After a style initially influenced by that of De Chirico, he developed a very personal language with solitary and suspended atmospheres. Perfect examples of this new language are the paintings Mother and Child (1917), The Engineer’s Lover (1921) and The Pine Tree by the Sea (1921). This change led him to approach 14th- and 15th-century art, with references to Giotto and Masaccio.
From 1918, he began writing for the magazine ‘Valori Plastici’, so it is not surprising that in 1920 he began to paint according to the strict terms of the Novecento Italiano, also taking part in the 1926 and 1929 exhibitions at the Palazzo della Permanente in Milan.
Carrà continued to paint frantically until his death in 1966 in Milan following an illness.
Bianchi seeks the harmony of the elements by identifying the spatial dimension that emerges naturally from the combination of lines, shapes and volumes, emerging from the exaltation of material, its manipulation and essence properties that are the origin of true expression in the artist’s work. To do. From sophisticated research-driven combinations. The two monumental marble seats were originally designed in the cloister of the 17th-century Donna Regina Vecchia church to match its rich Baroque style, but are now recreated in his 18th-century Madre atrium. arranged to emphasize its typical neoclassical lines. At the same time, it proposes a new definition of space, an invitation to linger and contemplate. Beyond direct references to the art historical tradition, these two works raise questions related to the spatial and structural purpose of the work and its relationship to its surroundings, and are evocative and sensitive. It is symbolic of the way an artist works because it lives in the work in a way.
Adela Rodix is an artist, thinker, writer. She exhibits her works of art in leading galleries in Europe and America, such as Galerie Maeght. In her artistic career she is also known as Adela, R.D. Adela and Adela R. Duflos. She has a degree in History. Adela has also been a fashion and advertising model. From a Spanish-French family, she has been living in different countries, feeling herself as a pilgrim, a traveler. She lived for many years in Barcelona, Spain, and now she lives between Warsaw, Buenos Aires, Madrid and New York. She is also author of Light of Cultronia. Her new book The Weary Angel. will come in september 2022.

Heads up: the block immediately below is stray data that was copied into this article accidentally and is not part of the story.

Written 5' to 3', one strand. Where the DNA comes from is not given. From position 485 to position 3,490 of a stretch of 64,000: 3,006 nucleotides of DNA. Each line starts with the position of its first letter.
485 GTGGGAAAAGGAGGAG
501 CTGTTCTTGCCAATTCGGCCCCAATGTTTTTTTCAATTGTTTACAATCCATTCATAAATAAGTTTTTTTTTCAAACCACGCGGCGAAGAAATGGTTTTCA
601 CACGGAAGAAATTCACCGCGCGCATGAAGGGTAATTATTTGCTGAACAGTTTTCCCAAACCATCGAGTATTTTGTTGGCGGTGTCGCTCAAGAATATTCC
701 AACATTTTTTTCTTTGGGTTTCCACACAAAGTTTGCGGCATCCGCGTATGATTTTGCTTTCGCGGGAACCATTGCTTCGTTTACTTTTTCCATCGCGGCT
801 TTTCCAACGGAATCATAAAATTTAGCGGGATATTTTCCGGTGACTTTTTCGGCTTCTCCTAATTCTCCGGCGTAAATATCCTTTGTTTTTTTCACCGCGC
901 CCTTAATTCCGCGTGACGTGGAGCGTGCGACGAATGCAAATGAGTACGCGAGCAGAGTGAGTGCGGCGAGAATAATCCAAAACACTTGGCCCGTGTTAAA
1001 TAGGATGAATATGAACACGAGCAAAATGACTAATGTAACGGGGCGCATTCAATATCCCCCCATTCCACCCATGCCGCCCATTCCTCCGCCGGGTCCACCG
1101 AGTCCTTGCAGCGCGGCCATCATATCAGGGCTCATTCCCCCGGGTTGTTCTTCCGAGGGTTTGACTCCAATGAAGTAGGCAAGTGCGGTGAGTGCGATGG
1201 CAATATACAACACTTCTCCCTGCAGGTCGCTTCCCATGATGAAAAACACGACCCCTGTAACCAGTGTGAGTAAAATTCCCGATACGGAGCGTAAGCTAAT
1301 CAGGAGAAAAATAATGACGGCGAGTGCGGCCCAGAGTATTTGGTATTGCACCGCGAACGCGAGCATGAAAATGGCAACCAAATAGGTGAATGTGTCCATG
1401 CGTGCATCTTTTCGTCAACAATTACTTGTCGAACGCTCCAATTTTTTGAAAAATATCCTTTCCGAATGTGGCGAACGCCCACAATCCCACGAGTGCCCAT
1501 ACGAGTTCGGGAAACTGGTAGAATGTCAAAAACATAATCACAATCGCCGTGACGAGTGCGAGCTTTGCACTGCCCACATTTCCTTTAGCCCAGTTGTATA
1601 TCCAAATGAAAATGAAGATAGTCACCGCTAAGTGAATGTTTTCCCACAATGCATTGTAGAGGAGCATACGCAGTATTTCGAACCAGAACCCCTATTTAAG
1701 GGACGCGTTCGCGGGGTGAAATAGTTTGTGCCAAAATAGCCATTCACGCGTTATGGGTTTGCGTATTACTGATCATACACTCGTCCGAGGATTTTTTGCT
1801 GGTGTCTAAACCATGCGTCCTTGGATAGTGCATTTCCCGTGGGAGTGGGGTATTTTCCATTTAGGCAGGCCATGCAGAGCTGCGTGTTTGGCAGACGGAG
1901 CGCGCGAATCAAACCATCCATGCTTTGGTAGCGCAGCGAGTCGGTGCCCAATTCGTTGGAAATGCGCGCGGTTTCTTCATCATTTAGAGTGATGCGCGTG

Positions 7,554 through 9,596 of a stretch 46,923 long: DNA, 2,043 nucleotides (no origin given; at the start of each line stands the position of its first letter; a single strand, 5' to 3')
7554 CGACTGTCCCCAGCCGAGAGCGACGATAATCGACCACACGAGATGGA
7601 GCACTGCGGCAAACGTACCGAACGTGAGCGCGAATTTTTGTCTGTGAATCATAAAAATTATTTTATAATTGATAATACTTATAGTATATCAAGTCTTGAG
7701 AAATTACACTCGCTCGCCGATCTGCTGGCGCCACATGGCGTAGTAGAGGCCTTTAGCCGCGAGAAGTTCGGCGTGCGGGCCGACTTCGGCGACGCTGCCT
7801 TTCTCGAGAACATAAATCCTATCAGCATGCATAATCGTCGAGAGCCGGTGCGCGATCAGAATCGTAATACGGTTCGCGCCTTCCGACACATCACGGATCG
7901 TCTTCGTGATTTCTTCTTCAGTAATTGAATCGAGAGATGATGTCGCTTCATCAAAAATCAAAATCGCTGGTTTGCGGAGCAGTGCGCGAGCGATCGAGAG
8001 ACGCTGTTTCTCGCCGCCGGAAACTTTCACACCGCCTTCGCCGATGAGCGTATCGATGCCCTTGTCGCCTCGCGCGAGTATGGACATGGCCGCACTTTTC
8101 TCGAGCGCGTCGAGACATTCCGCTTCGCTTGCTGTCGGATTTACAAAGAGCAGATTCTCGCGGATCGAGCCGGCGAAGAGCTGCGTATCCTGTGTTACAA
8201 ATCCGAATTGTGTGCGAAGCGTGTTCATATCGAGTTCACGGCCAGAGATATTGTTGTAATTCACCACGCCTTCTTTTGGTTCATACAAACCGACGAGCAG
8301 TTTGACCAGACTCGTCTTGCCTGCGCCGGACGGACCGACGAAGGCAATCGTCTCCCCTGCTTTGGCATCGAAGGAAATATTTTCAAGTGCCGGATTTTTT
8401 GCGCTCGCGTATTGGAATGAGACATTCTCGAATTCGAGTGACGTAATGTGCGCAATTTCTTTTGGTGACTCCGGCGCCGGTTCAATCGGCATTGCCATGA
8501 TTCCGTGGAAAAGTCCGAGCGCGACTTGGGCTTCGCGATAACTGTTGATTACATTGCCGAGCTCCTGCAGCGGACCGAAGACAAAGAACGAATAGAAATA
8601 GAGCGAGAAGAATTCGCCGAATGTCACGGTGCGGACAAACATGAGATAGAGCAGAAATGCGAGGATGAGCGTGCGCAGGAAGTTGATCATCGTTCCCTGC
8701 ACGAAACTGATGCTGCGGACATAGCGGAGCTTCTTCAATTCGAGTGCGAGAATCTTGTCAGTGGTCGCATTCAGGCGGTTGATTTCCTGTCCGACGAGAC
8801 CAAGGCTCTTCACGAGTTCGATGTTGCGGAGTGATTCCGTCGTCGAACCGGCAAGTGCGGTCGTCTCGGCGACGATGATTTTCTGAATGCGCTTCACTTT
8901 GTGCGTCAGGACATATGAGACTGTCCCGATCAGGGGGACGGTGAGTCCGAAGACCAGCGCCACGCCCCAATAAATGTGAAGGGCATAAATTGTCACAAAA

Elly Strick lives and works in Brussels and started teaching at the age of 25. She herself studied at the Academy in Groningen and at the Academy in Minerva and Jan van Eyck in Maastricht. She specializes in working on paper and uses mainly materials such as graphite, pigments and oil paints, but she also uses wood stove ash and silver and gold leaf to achieve proper alchemy. increase. For them, the potential for transformation underlies our existence. Her exploration of human nature combines a visual language that is both poetic and radical. Ellie Strick held a solo exhibition at MHKA in Antwerp (B, 1999). De Pont, Tilburg (Netherlands, 2006). Van Abbe Museum, Eindhoven (Netherlands, 2006). Mainz Museum (Germany, 2012). Reina Sofia National Museum in Madrid (Spain, 2014) and 1700 La Poste, Montreal (California, 2018). Her work has won the Philip Her Morris Award, the Charlotte Koehler Award and the Jeanne Austing Award.
Kijkduin has became part of the City of Den Haag, but in its early years of its existence around 1920 it became part of a large plan . a new villa park was planned. #Meer en BOSCH # was to become an exclusive part of the city near dunes and sea with architecture of the very best of dutch architects and best of all…..yes…. a large part of the original plans were realised, but Kijkduin is still unknown by the majority of architecture fans and vistors to Den Haag. Villa’s by Duiker made this one of the most wanted and exclusive parts of Den Haag and surroundings and very well worth a visit and a walk in the park and after a walk on the beach and for those who visit Kijkduin and still not tired please walk another 500 meters to the HEMELS GEWELF by James Turrell.
A nice small book published by ARTOTEEK is now availabel at http://www.ftn-books.com. It tells the story of the artist village KIJKDUIN in the Interbellum
Self made architect and furniture designer is known in a very small circle of admirers. Among them were Cor and Jean Rosbeek, the founders and owners of the famous Rosbeel printers in Nuth. These brothers commissioned Zeekaf to design the in and outside of their printing facilities in Nuth in 1977 and 1991.
Beside this building he became famous for some very functional furniture. This Herman Zeekaf is now getting more and more fame , because his designs are timeless.
Others have known him from a Interior Design shop he had in the city of Heerlen. His life was filled with design, furniture and architecture and in some projects he had the oppertunity to combine all into one great work of art.
Artist/ Author: Oliver Boberg
Title : Memorial
Publisher: Oliver Boberg
Measurements: Frame measures 51 x 42 cm. original C print is 35 x 25 cm.
signed by Oliver Boberg in pen and numbered 14/20 from an edition of 20